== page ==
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Public sector could save millions

01 March 2012

New research from Sustain, has found that facilities professionals in the public sector could dramatically reduce their spend on utilities. In England, savings in schools and hospitals could result in total savings of a quarter of a billion pounds each year.

Sustain is partnering with the British Institute of Facilities Management (BIFM) in urging facilities managers, who present the options about energy use in buildings, to think again about potential efficiencies in energy and water through well planned programmes of effective measures.

Using publicly available data, Sustain analysed the energy spend of state schools and the NHS in England. It found that schools spend £641m on energy and water and the NHS spends £500m every year. School spending on utility costs represents 3.5% of the costs spent on teaching staff.

Even basic utility saving measures for schools would result in £130m in savings – enough to fund 116 new schools.

The NHS could save at least £100m through well-planned energy efficiency measures and savings by individual trusts could increase this to £150m. Even the more conservative £100m saving could pay for 12,260 heart bypass operations or the treatment of 21,600 stroke patients. These are important savings given the NHS has targets to make £20 billion efficiency savings by 2015.

Matt Fulford, Head of Low Carbon Buildings at Sustain, said: “The kinds of measures hospitals could easily adopt are tried and tested measures which have been proven to work. These include changing lamps in existing light fittings, making sure existing heating systems are running well and temperature settings are in place to reduce running time and insulating buildings and boiler rooms.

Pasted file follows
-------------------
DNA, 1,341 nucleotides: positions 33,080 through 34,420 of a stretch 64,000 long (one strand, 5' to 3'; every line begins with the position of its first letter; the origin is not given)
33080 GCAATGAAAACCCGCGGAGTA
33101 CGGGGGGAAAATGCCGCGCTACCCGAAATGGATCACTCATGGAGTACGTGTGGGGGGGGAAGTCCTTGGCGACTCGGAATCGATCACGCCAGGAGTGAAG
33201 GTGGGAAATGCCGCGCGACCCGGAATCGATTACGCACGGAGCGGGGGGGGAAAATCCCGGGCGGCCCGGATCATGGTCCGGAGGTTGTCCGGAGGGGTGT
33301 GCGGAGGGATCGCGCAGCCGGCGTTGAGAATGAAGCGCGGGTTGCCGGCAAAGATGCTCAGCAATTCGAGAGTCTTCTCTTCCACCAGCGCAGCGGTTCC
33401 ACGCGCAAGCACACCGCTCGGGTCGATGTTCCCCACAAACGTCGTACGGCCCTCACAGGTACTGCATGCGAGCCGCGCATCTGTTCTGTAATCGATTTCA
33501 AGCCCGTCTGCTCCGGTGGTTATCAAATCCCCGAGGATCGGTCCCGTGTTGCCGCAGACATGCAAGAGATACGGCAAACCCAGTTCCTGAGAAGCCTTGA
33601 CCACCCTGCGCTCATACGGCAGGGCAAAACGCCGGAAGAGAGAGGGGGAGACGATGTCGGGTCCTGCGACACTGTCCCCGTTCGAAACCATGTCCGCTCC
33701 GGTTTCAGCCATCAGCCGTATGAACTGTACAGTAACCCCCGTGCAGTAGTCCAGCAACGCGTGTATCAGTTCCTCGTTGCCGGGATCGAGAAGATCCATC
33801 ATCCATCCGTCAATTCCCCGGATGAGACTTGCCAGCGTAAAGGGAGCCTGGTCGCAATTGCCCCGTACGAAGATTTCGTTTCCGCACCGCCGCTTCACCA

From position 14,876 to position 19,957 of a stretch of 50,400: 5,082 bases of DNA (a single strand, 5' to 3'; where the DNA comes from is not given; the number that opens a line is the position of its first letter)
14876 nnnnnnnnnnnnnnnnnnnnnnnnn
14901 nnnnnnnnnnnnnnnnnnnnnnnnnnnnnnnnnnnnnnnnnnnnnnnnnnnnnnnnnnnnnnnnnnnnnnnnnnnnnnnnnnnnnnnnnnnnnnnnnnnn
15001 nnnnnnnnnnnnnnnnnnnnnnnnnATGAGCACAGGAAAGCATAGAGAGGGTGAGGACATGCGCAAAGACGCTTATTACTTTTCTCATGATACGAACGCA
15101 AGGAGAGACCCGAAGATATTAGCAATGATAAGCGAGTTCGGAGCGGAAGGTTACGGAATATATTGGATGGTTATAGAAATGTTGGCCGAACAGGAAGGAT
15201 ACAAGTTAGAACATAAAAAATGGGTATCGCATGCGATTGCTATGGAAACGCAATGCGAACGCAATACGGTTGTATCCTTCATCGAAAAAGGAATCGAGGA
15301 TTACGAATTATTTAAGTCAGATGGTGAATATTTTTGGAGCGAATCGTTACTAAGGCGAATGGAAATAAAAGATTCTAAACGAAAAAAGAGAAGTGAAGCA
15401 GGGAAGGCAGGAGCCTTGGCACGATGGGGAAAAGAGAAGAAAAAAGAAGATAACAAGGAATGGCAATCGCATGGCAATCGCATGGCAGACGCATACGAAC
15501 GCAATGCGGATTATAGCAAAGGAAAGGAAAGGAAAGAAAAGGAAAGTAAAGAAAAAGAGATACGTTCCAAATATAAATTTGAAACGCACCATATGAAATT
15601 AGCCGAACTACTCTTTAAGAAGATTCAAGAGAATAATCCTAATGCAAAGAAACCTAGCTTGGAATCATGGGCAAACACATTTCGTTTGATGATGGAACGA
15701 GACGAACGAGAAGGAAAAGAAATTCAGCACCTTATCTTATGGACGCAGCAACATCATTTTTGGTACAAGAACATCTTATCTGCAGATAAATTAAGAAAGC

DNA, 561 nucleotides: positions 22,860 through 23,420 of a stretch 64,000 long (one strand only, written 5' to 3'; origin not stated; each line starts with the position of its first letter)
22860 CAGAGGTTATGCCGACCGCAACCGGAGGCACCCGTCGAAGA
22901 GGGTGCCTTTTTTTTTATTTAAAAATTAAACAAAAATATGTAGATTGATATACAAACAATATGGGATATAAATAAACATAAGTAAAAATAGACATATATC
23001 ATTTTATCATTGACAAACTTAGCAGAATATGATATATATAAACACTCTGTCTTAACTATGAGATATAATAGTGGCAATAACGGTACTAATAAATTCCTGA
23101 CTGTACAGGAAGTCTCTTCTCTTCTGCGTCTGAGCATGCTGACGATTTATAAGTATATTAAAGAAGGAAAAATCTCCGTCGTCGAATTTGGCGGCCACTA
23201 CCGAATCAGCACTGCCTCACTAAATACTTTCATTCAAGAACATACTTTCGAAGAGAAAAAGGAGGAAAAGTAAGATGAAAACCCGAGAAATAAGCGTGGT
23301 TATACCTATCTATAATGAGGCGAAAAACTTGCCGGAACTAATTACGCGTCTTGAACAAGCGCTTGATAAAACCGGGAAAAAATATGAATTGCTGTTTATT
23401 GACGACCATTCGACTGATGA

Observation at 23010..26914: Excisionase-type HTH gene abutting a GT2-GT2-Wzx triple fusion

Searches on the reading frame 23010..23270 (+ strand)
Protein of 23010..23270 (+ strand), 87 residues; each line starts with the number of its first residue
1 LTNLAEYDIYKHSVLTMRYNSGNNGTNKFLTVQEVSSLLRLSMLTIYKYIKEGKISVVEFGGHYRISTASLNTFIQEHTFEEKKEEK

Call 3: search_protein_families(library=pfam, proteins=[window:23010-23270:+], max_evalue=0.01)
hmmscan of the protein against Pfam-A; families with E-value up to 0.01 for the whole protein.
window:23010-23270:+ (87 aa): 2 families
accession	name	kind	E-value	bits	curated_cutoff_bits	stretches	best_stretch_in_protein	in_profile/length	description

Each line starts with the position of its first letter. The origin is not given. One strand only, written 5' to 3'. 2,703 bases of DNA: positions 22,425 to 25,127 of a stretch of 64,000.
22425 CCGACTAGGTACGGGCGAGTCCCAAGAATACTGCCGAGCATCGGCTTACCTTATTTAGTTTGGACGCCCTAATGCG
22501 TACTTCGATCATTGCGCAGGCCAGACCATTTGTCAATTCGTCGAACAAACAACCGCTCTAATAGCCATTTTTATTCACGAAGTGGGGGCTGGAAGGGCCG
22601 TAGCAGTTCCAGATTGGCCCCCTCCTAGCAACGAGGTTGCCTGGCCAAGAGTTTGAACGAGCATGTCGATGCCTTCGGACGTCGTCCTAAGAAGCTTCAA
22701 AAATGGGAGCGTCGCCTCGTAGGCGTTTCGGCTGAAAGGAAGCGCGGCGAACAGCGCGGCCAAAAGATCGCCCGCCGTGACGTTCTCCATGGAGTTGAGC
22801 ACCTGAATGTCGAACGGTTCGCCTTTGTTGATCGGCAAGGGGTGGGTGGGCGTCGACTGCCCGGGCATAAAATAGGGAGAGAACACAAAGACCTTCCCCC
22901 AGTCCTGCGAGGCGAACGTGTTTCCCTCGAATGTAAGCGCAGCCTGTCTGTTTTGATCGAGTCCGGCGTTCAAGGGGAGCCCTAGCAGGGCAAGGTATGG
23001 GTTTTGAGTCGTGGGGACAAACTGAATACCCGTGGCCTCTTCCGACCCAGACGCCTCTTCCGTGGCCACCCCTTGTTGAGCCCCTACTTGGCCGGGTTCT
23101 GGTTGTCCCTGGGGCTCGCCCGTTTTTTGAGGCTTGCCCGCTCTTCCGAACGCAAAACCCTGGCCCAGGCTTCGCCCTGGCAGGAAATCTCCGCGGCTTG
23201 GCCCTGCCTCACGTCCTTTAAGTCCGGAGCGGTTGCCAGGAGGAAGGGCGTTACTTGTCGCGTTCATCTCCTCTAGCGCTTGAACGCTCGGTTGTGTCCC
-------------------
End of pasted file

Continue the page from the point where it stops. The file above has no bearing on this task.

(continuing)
These ideas may seem like simplistic solutions and far from the often more attractive renewable energy schemes but, cumulatively, and combined with other well thought out measures, they could save the NHS a fortune.”

“We know that most school and hospital leadership teams are keen to act in this area but often lack the resource to develop the schemes.”

“This cash saving is there for the taking – and the money could be put to much better use in front-line delivery of health care and education.

Bill Wright, BIFM’s Energy Policy Advisor, said: “The work that Sustain has undertaken highlights that there is much to be done in improving energy efficiency in buildings. Energy and water costs are straight off the ‘bottom line’ and even simple changes to building operation or the installation of energy and water efficient equipment can deliver major savings. The figures that Sustain has collected identify where savings can be potentially made and costs reduced, to the benefit of the public.”

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